Read Luke 15:1-20
People can find just about any reason to throw a party. Birthdays, for example. Some invite more celebration than others. A child’s first birthday is a big deal in many families. Jewish girls celebrate their bat mitzvah on their twelfth or thirteenth birthday and Jewish boys their bar mitzvah on their thirteenth birthday. Some Hispanic cultures observe a quinceañera celebration, marking a girl’s fifteenth birthday, and many families in North America throw an elaborate “sweet sixteen” celebration for a girl‘s sixteenth birthday. Japan holds a Coming of Age Day for those who have turned twenty, and other Asian countries celebrate a person’s sixtieth birthday.
But birthdays are only the beginning. Some of the most lavish parties are wedding celebrations. An Indian wedding lasts for days. In a Russian Orthodox wedding, the couple races each other to a special carpet where they will recite their vows. Instead of requesting “the honor of your presence,” a Jewish wedding invitation invites guests to “dance at” the ceremony, which does include a lot of dancing.
Beyond birthdays and weddings, we celebrate all kinds of other occasions. We throw baby showers, welcome home parties, housewarmings, bon voyage parties, anniversary celebrations, graduation parties, office parties, costume parties, New Year’s Eve bashes, Valentine’s Day get-togethers, barbecues, tea parties, garden parties, and dances. The French have Bastille Day, the Swedish love their St. Lucia Festival, and the Brazilians whoop it up every year at Carnival.
It turns out that human beings are party animals. But heaven has its parties, too. Jesus once told a series of stories about lost things. He spoke of a lost lamb that was finally found. He told of a family heirloom—a precious wedding coin—that caused a woman to turn her home upside down until she found it. He wove a tale of a wayward son who wandered far from home and family, and eventually returned.
Each of these stories ended with a lavish celebration. When the lost lamb was found, Jesus said the shepherd joyfully carried it home on his shoulders, called his friends and neighbors, and said, “Rejoice with me; I have found my lost sheep” (Luke 15:6). When the woman in Jesus’ story located her precious coin, she called her friends and neighbors together and said, “Rejoice with me; I have found my lost coin” (Luke 15:9). And when the runaway returned home, the young man’s father told his servants, “Quick! Bring the best robe and put it on him. Put a ring on his finger and sandals on his feet. Bring the fattened calf and kill it. Let’s have a feast and celebrate” (Luke 15:22–23).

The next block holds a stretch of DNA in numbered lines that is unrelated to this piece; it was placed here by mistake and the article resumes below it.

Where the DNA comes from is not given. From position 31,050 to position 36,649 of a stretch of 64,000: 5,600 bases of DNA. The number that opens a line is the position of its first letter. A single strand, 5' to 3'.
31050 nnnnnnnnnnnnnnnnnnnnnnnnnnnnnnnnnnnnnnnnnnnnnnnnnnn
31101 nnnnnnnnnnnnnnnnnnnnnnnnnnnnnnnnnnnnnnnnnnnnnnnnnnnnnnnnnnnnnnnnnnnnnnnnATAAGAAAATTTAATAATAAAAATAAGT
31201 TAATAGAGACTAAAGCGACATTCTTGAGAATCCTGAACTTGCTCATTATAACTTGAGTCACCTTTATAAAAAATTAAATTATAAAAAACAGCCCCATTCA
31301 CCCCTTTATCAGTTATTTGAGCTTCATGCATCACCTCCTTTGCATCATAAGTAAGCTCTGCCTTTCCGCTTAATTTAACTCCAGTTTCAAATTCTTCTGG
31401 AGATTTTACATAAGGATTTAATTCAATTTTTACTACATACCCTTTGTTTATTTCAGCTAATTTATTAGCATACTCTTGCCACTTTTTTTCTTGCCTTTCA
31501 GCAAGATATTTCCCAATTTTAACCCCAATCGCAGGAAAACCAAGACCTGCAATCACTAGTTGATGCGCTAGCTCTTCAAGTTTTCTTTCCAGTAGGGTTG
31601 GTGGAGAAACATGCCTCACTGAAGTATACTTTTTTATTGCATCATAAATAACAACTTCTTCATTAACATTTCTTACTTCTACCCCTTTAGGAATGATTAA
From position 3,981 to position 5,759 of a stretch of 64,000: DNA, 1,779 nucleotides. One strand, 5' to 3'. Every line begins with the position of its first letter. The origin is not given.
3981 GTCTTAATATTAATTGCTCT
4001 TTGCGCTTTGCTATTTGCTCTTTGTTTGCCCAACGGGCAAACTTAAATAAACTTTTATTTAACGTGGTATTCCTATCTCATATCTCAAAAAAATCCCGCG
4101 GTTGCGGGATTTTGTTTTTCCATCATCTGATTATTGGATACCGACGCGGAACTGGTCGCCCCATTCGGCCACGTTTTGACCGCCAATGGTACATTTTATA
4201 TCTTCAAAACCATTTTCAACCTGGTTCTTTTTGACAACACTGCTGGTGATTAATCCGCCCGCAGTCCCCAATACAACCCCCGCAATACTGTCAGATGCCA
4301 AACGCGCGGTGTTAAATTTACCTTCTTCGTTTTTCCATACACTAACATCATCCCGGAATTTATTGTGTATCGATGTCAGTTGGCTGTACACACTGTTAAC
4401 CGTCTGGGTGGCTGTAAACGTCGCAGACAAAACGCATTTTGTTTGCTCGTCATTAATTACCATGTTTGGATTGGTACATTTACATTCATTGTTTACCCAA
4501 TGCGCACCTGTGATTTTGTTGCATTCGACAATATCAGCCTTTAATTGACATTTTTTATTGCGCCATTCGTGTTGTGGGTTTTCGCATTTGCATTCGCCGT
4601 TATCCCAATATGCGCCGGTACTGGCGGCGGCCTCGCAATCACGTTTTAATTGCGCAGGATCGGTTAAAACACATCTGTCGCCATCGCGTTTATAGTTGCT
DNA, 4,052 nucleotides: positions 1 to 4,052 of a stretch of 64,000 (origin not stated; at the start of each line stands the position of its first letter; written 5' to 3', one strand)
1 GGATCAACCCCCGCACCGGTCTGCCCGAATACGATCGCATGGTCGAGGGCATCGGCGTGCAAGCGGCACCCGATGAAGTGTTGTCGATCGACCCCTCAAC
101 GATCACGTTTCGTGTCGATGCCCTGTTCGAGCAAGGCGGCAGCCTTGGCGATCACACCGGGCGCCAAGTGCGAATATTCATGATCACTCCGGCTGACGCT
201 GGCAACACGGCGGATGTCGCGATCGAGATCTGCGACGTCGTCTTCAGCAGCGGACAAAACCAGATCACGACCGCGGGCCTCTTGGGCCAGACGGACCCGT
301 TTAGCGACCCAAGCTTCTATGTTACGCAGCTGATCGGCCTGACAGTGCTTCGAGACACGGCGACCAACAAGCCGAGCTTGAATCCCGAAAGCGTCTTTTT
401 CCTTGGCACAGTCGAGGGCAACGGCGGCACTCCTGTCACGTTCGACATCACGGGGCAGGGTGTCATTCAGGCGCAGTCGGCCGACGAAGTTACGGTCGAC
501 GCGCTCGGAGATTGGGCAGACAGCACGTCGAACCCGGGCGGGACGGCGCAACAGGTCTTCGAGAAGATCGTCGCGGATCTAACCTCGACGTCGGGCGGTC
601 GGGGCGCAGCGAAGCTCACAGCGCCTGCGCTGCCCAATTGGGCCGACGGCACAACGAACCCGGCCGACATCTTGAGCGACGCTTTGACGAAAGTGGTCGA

What can we learn from these stories?
Clearly, Jesus wants His followers to know that those who haven’t yet experienced new life in Christ are inexpressibly precious to Him. Notice the metaphors Jesus chose: a lamb, an heirloom, a son. Each story reinforces the immeasurable value, in God’s eyes, of those who are not yet found.
Jesus wants His followers to tirelessly seek after those who haven’t yet experienced new life in Christ. The shepherd goes out into the wilderness until he finds his lost sheep. The woman refuses to give up until she finds her precious coin. And, perhaps most striking of all, the prodigal’s father (in a culture where it was considered undignified for a man of wealth and stature to run for any reason) threw off all restraint, “ran to his son, threw his arms around him and kissed him” (Luke 15:20).
Finally, Jesus wants His followers to know that reclamations bring rejoicing in heaven. That’s right! Finding the lost launches parties in heaven. God and His angels applaud and celebrate whenever a lost soul comes home.
Jesus wants us to understand that we were once the lost sheep, the lost heirloom, the lost son. We bring joy to the heart of God when we turn the story around and become one who seeks that which is lost.